“Wager of Battle” – Have We Advanced That Far?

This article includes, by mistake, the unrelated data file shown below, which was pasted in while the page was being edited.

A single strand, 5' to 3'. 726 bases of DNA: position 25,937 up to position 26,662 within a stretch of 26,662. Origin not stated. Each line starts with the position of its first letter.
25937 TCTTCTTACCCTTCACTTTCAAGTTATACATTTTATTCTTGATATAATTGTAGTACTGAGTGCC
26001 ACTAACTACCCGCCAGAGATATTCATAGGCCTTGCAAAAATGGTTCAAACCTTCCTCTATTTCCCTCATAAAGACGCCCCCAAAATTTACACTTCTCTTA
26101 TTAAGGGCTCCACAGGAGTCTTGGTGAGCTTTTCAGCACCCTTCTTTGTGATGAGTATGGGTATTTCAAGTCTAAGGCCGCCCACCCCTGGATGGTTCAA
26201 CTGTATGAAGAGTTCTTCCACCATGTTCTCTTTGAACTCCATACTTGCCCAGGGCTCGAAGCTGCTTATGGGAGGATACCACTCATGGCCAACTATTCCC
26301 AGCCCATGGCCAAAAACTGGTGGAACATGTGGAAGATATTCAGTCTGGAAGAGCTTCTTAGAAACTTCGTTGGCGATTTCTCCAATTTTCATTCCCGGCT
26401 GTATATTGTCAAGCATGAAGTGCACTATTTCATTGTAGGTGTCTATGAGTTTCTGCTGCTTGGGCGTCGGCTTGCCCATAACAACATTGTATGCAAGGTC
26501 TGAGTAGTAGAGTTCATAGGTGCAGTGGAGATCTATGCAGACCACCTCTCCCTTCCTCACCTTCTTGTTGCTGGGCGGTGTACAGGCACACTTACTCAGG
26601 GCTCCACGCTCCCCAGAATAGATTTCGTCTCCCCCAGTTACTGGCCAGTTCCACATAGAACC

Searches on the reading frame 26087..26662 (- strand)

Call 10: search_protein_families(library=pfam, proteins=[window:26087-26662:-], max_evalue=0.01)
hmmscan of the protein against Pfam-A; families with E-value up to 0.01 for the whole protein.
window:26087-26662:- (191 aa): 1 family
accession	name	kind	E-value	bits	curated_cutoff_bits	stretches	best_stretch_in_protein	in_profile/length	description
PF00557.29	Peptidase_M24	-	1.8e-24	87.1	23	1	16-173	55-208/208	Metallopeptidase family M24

For those legal history buffs out there, I recommend the Court of Appeals recent decision in Thyroff v Nationwide Mut. Ins. Co., 2007 NY Slip Op 02442, which I blogged about in my March 23rd post. The Court reviewed the history of the common law tort of conversion. As the Court reviewed, before the English royal government undertook the prosecution of crime, the rightful ownership of property was determined by a form of action known as “Wager of Battle” (unless the thief was caught in the act, in which case the thief was summarily put to death). The “Wager of Battle” was a physical altercation or duel between the victim and the thief, with the victor taking title to the goods. Overtime, the practice of trial by jury was instituted and repalced “Wager of Battle” as the later became “widely detested” by the populace. I asked myself while reading Thyoff – have we really advance that far? Physical alteraction has its obvious demerits. But it was probably over pretty quickly, the righteous party was probably victorious around 50% of the time, and most physical injuries heal. Today we have replaced physical altercation with a no less combative verbal and procedural altercation, these battles can last years, and is our current system of litigation any less “widely detested” by the populace? In Thyoff, the plaintiff’s property (computer data) was allegedly taken in September 2000.  Mr. Thyoff’s action was commenced in the federal courts, which proceeded to the Second Circuit, and then to the Court of Appeals on a certified question. It is now March 2007, and a jury trial has yet to be held. I wonder – if given a choice would Mr. Thyoff have chosen today’s jury trial system or the more primitive “Wager of Battle?”

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